A collaboration between Royal Arts and Rok Studios, “Body Language” is labelled a Psychological thriller by the producers, which means that it’s expected to lay emphasis on the psychological state of its characters.
You would also walk into the cinema expecting a movie that incorporates elements of mystery, drama, action and horror.
Produced by Emem Isong, the movie was helmed by Moses Inwang, who directed “Alter Ego” and “Stalker.”
The official synopsis reads: When a mysterious stranger comes into a stripper’s life, at the same time a serial killer goes around town murdering ladies, one has to wonder if it is a mere coincidence or an ominous design of fate?
“Body Language” begins well enough. We are introduced to Anita, a skilled stripper, who isn’t loved by her colleagues because she gets all the attention from the men. We also meet Amber, a gentle looking stripper, who admires Anita and wants to learn from her. Few minutes into the movie, Anita is murdered by a serial killer who derives pleasure from murdering young women.
Shortly after Anita’s death, we are introduced to Nick, an enigmatic billionaire, who is wiling to pay 1000 dollars every night to watch Amber strip – a performance he is never truly interested in. You begin to wonder why he spends so much for an act he has no interest in. You start assuming that he is the killer and watching the strippers perform before he kills them is part of his modus operandi.
In a surprising twist, the audience find out that Amber has an alter ego, Tola, a well paid and successful marketer. You then begin to wonder why she strips. You cook up reasons such as: She probably has an ailing child. Or perhaps, she is a twin.
These events unleash a series of questions that leave you guessing what the movie is truly about: Perhaps it is about an enigmatic billionaire who falls in love with a stripper – It could be about a working class lady who has to strip to take care of an ailing relative – Or maybe it’s a movie about a serial killer who falls in love with an intended victim – Or maybe it’s just a movie about learning body language.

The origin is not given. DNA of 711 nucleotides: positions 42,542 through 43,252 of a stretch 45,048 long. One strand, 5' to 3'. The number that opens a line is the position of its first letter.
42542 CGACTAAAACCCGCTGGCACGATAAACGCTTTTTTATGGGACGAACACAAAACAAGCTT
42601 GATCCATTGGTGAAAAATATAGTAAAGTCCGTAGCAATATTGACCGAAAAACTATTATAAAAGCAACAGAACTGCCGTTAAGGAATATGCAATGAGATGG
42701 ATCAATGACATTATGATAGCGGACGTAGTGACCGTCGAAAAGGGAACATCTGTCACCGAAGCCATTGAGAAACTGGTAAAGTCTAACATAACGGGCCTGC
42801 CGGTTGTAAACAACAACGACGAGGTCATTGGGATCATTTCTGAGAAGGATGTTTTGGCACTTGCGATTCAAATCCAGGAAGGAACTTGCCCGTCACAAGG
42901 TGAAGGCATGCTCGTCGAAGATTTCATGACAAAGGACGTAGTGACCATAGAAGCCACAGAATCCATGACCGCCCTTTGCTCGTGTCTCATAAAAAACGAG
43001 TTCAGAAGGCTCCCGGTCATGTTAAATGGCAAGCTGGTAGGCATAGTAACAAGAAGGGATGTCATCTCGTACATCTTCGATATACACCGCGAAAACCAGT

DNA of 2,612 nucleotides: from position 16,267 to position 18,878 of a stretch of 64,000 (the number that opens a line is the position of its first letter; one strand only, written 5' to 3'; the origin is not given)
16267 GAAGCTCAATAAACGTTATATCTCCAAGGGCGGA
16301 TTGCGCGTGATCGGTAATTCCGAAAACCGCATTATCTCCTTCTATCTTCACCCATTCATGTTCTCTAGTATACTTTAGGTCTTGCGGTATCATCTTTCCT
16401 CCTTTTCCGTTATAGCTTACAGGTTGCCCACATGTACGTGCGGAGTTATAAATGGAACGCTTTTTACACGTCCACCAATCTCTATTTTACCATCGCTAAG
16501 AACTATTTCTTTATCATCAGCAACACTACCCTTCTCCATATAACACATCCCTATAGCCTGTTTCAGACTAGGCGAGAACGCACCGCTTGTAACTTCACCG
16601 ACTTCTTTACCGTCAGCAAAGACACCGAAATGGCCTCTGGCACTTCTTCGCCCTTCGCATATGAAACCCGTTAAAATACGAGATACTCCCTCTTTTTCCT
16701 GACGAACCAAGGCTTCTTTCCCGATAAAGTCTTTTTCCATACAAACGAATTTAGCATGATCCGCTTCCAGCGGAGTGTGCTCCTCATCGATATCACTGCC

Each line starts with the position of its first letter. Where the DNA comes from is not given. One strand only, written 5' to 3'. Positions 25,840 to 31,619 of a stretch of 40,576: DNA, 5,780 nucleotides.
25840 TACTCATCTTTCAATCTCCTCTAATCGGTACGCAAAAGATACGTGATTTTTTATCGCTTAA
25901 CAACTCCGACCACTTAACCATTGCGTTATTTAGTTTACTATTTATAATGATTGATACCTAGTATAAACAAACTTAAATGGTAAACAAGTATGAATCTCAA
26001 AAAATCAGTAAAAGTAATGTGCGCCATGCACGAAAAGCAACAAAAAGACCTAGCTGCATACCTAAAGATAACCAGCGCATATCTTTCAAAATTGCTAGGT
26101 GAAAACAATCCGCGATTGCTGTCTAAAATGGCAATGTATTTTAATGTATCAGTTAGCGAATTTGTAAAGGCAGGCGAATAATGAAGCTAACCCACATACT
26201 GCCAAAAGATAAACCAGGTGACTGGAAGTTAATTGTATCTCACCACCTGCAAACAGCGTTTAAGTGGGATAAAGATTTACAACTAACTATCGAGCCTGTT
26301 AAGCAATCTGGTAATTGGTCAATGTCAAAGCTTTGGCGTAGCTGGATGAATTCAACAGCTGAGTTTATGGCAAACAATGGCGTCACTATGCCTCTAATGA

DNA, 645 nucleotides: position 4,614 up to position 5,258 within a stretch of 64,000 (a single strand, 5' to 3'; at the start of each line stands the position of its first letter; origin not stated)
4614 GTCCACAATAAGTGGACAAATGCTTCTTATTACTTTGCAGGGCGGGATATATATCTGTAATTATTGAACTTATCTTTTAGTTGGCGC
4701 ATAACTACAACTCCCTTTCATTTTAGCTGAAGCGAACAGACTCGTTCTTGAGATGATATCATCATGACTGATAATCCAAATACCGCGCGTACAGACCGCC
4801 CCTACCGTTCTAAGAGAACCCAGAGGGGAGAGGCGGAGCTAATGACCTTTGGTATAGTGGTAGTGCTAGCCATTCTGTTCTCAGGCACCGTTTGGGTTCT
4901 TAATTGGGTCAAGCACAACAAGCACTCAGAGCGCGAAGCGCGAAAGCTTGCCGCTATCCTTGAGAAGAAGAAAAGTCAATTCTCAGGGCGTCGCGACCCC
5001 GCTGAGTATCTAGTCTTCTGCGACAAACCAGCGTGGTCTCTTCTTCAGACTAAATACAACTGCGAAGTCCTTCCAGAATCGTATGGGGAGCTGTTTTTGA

These ‘complex’ situations are present to add eccentricity to the story, but instead they work together to sacrifice the audience’s attention on the altar of confusion.
The basic premise – someone targeting young women – should have made the story petrifying. Unfortunately, “Body Language” which is supposed to come off as a thriller, succeeds in being more of a puzzle than a meaningful thriller.
The writer, producer and director of “Body Language” seem to be uncertain about its genre: what seemingly kicks off as a whodunit morphs first into a psychosexual thriller and finally into something more like comedy.
For instance, when a likely victim is set to meet with the assumed killer over dinner, it is presented in a humorous manner that makes it impossible for the audience to show any sort of empathy. This is probably because “Body Language” doesn’t offer the audience a character to root for: They all sometimes seem deranged, kind, human and strange.
Even the climatic fight between the killer and ‘victim’ is short on tension and suspense, but big on humour and a twist.
The movie has the kind of required plot twists that make thrillers work. But while it has twists and turns for the audience to enjoy, it still leaves important ‘why’ and “how” questions unanswered.
The killer is clearly a psychopath, however, there is nothing in his/her background to indicate insanity, post-traumatic stress disorder or obsessive-compulsive disorder. We are offered a motive that isn’t strong enough for the actions to have any significant impact.
Nevertheless, its twist will earn plenty of applause and sounds of surprise.
It is slightly incoherent in how these supposed grisly murders are solved. For a psychological thriller that involves murder, you would normally expect the persistent sense of danger, tension, or even a sort of collaboration with the police, but all these are missing.
Even when the police eventually make an appearance in the closing scene, it comes off as a satire on the institution, eliciting laughter from the audience.
The cast of “Body Language” deliver believable performances. As Nick, a weird billionaire and murder suspect, Nouah’s face must do most of the acting here, and he rises to the occasion. His character thrives on enigma; a quality he equally embodies to perfection.
Adelena is impressive as Amber/Tolu. She delivers an impressively smooth transition from innocent to a fascinating sexpot.
The supporting cast are reduced to comic relief characters – from Amber’s boyfriend (Ken Erics) to her boss at the club (Emem Ufot).
The music in “Body Language” is lively enough to hold an audience’s interest. With tracks such as Nonso Amadi’s “Tonight,” we are drawn into the seductive world of a stripper.
For some reason, the movie comes off as a great work of literature that doesn’t translate well onto the screen. The tension is less penetrating than it should be. It is rarely frightening, but offers a jolt or two and a few laughs.
If you’re looking for a thriller that gives you the shivers, don’t look here.
“Body Language” is currently showing in cinemas.